By Ed Brennen
When most high school students think about college and how they’ll pay for their education, they usually talk to their parents, visit their guidance counselor and maybe do some research online.
A pair of Lowell Catholic High School students, Bridget Provost and Daniel Russell, decided to take things straight to the top, however, by inviting UMass President Marty Meehan into the conversation.
UMass Lowell’s former chancellor returned to his hometown campus recently to discuss the power of education and the importance of college affordability at an event called “Lessons in Leadership with Marty Meehan.” It was hosted by Leaders in Lowell, a nonprofit speaker series Provost and Russell founded as high school freshmen in 2017 as a way to educate and connect the “next generation of leaders” with their community.
“The student leaders were very impressive. You’d never know they are still in high school,” Meehan said of Provost and Russell, who moderated the discussion, which drew close to 100 UMass Lowell students and community members to the Saab ETIC Perry Atrium. “They came prepared with thoughtful questions about important topics that are relevant now — and to their future.”
The discussion, which was supported by the Manning School of Business and the Greater Lowell Community Foundation, also featured Distinguished Professor of Higher Education, Emerging Technologies and Innovation Jack Wilson and Senior Vice Chancellor for Finance, Operations and Strategic Planning Joanne Yestramski.
The panelists touched on a variety of ways that UML and the UMass system are working to keep a high-quality education financially accessible to all.
“I believe passionately that education is the great equalizer that makes this country great,” said Meehan, who shared his journey as a first-generation college student who worked as a janitor to pay his way through school as an undergrad before going on to serve in the U.S. Congress, as head of UMass Lowell and then president of the UMass system. “Anything that I’ve achieved in life, I believe, at its core is because of the high-quality education I got here at Lowell.”
Faced with a long-term decline in state funding, Meehan said it’s “critically important that we find ways to make college education more affordable.” One way, he said, is by working closely with community colleges to make it “as seamless as possible” for students to transfer to a UMass school after earning their associate’s degree. Universities also must be more entrepreneurial in developing online programs for those looking to complete a degree, as well as certificate and graduate programs.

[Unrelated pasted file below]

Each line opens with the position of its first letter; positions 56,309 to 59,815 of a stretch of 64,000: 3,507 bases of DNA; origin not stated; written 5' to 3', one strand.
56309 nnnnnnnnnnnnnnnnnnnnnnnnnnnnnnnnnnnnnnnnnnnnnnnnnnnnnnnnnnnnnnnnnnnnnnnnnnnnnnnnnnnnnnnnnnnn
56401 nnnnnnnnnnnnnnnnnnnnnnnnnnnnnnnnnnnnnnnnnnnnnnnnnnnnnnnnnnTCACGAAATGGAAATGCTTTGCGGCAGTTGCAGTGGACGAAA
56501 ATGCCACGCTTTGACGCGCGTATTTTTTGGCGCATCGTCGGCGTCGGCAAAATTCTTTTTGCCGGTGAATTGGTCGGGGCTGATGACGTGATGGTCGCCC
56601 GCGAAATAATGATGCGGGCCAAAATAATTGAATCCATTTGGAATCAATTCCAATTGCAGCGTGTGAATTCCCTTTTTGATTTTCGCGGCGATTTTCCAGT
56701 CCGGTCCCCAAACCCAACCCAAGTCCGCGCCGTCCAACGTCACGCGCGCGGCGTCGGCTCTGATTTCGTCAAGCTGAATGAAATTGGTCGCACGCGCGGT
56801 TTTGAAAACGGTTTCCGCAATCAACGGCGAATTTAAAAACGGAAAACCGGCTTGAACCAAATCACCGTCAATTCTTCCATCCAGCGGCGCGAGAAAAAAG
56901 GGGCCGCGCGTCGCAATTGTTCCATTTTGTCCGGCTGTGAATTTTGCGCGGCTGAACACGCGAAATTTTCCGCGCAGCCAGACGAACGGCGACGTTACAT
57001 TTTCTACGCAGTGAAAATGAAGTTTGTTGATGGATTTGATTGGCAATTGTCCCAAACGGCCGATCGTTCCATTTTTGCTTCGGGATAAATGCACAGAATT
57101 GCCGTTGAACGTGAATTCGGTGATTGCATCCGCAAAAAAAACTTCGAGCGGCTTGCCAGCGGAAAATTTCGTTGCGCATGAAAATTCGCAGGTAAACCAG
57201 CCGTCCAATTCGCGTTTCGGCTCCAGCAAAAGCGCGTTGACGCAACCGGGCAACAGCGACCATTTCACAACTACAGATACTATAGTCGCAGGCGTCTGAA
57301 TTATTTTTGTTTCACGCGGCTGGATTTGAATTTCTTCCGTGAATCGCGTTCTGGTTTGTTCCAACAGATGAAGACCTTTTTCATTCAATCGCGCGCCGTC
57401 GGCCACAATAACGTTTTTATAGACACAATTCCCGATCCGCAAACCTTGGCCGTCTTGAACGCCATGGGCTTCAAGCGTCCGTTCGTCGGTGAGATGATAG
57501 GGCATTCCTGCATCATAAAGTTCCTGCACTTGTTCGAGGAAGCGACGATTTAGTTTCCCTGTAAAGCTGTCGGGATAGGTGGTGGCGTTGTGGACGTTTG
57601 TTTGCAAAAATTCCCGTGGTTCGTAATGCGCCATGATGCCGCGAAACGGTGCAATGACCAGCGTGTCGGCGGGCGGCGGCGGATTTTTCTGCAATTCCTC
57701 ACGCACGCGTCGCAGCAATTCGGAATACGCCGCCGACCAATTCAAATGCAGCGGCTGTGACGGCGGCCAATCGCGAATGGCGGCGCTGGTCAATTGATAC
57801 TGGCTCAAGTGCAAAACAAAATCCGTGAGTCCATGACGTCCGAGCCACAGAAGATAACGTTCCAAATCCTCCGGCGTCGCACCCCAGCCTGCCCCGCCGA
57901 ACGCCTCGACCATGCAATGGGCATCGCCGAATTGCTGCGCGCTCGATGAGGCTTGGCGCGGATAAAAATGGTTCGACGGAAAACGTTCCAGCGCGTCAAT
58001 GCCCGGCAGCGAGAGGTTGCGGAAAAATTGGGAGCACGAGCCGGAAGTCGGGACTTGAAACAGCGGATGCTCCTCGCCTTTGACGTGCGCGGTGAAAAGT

“UMass Lowell is a prototype for collaboration with business and industry,” said Meehan, who noted that over the last five years UML students have earned nearly $25 million from co-op positions. “I’m a big believer in experiential learning opportunities like co-ops, which is another way to reduce debt that students may have.”
Craig Williams, a sophomore business administration major with a concentration in finance, appreciated hearing how Meehan is trying to keep his education affordable.
“He’s only one person, but he does a lot,” said Williams, an Honors College student from Cambridge. “If I put myself in Marty’s shoes, what he’s done is incredible.”
Isabella Perez, a sophomore criminal justice major from Boston, was impressed that the event was hosted by high school juniors barely old enough to drive.
“They came here to a college campus to advocate for us, so it’s nice to support them,” Perez said. “They did a great job.”
Earlier this year, Provost and Russell visited the White House (by invitation of Vice President Mike Pence) to discuss youth leadership. They said they’ve been invited to return in January.
“They’ll reach out to anyone. They’re not afraid to fail,” said Kevin Willett, an adjunct faculty member in the Manning School who mentors the students and connected them to the university for the event.
“We were really excited when we heard President Meehan would participate,” said Russell, a Dracut resident. “I think it went better than expected.”
“Our goal is to not only educate and inspire, but to connect leaders from around the city,” added Provost, a North Andover native.
While both students still have time to think about their college paths, Meehan said he was delighted to have them visit his alma mater.
“Anytime you get high school students on to a university campus, that’s a good thing,” Meehan said. “Not everyone gets to see the quality of our buildings and our faculty, so being on campus makes all the difference in the world.”